Originally posted by @Matt Santos :

Great incite @Albert Bui I am marketing toward Subject To prospects and I have never seen this particular topic regarding refinancing sub to brought up before. I appreciate the info.

Matt

 Of Course Matt, Nice to see you're from Kitsap county, WA.

The Sub2 & Refi strategy has been something I've been looking at as an investor and loan officer as well and this topic just happened to have come up. Being able to refinance out is just one of the exit strategies and its good to know how long you have to pay on the underlying mortgage to be able to take out the current obligation. Sometimes you may not want to take out the current underlying mortgage though, in cases where the underlying mtg has better rate/terms than the new proposed loan options.

Thank you for your reply Albert. With trying to refinance with conventional seems to be difficult to do with 6months title seasoning if the LTV can only be 50% because of the continuity of obligation you mentioned. If that is the case then why are lenders still asking me for a payment history even though " I am not obligated to pay" . However it seems to be different if you have title for 1 year and go FHA you then can refinance with out worrying about continuity of obligation. I still would like to hear from anybody who has ever refinance a SUBJECT TO deal. It seems it should work with conventional with out the 50% limit. Would an underwriter underwrite it as a purchase yet close it as a refinance?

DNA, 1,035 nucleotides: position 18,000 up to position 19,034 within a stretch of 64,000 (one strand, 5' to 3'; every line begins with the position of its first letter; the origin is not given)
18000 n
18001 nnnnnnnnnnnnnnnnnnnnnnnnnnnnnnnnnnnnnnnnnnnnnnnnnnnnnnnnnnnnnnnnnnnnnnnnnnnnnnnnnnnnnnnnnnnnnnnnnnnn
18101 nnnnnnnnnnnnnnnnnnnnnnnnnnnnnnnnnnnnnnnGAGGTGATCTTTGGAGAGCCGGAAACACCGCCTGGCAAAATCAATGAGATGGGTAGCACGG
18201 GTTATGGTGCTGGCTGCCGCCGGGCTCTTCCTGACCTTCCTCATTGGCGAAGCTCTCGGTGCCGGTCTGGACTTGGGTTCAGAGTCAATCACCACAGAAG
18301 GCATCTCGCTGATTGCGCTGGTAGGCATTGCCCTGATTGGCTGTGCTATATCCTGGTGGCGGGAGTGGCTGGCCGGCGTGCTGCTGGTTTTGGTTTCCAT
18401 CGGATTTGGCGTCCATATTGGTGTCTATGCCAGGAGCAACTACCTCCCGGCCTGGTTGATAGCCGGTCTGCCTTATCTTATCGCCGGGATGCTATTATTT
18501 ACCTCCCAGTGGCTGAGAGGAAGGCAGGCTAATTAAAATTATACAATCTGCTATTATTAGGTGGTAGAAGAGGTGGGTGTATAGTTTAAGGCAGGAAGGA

@Chris Miller   @Albert Bui   and for the reasons Albert delineated. Sub to is VERY dangerous for sellers... if this loan somehow got called.. and you did not have the equity and or the cash to make up the difference this could really hurt a seller.

rare I know but sellers really need to understand the dangers of sub too and not just get sweet talked into them.

Originally posted by @Jay Hinrichs :

@Chris Miller   @Albert Bui  and for the reasons Albert delineated. Sub to is VERY dangerous for sellers... if this loan somehow got called.. and you did not have the equity and or the cash to make up the difference this could really hurt a seller.

rare I know but sellers really need to understand the dangers of sub too and not just get sweet talked into them.

Yes Every lender is different but my lender's stance on DOS is that we don't call the loan if its performing and paid on time. However, if the seller was late and not paying on time and an investor took the property Sub2 that might be the last straw to have the DOS exercised, always a possible risk whether performing or not from other lenders.

@Albert Bui   I have done quite a few sub too's and I have had a few called. even though they were current... we of course just cut checks to pay them off.